Look for initialization file File instead of ~/.ciaorc. If it does not exist, include the default package.

-u File
Use module File on startup.

-p Prompt
Set Prompt as prompt.

-e Query
Call Query on startup.

Shell interaction

After the shell outputs the prompt, it is expecting either an internal command (see the following sections) or a query (a goal or sequence of goals). When typing in the input, which must be a valid prolog term, if the term does not end in the first line, subsequent lines are indented. For example:

?- X =

X = f(a,b) ? 


The queries are executed by the shell as if they appeared in the user module. Thus, in addition to builtin predicates, predicates available to be executed directly are all predicates defined by loaded user files (files with no module declaration), and imported predicates from modules by the use of use_module.

The possible answers of the shell, after executing an internal command or query, are:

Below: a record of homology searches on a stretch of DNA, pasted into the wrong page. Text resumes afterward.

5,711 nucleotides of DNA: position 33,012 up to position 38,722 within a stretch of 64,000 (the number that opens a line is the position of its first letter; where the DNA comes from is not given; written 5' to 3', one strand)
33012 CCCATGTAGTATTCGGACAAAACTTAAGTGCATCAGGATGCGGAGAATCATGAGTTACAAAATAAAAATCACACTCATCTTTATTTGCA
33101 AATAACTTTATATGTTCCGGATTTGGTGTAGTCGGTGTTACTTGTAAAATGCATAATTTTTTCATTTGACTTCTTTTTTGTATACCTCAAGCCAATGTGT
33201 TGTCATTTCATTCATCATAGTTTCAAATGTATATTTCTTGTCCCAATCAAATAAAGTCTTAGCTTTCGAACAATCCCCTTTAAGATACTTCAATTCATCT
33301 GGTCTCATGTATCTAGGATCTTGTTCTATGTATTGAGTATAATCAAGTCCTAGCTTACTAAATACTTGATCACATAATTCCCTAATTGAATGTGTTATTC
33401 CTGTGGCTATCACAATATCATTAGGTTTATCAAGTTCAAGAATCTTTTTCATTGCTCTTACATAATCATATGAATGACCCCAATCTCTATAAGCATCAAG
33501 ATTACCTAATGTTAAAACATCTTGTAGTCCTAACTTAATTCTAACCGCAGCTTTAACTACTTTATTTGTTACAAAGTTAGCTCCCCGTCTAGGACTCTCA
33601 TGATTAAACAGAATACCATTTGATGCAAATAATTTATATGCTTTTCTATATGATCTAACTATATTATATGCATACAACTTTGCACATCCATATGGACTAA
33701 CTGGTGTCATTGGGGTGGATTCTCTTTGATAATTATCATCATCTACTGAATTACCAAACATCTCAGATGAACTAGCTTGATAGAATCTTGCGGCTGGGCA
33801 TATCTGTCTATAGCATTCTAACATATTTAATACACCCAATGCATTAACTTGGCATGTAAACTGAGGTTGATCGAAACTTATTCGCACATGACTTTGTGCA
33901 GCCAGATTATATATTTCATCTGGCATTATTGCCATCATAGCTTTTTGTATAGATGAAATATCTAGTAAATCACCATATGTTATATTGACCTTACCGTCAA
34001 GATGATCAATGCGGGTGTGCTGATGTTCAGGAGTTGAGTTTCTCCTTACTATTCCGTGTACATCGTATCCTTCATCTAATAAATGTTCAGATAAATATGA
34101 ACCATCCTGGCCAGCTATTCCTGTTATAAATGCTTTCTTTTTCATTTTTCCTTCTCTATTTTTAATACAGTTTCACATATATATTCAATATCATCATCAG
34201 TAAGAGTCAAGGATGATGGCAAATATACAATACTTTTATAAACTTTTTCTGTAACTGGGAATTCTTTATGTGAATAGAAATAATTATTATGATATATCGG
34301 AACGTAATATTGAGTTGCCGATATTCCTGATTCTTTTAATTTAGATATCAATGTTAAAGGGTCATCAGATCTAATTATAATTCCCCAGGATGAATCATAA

• If the execution failed (or produced an error), the answer is no.

  • If the execution was successful and bindings where made (or constraints where imposed) on answer variables, then the shell outputs the values of answer variables, as a sequence of bindings (or constraints), and then prints a ? as a prompt. At this point it is expecting an input line from the user. By entering a carriage-return (RET) or any line starting with y, the query terminates and the shell answer yes. Entering a `,' the shell enters a recursive level (see below). Finally, any other answer forces the system to backtrack and look for the next solution (answering as with the first solution).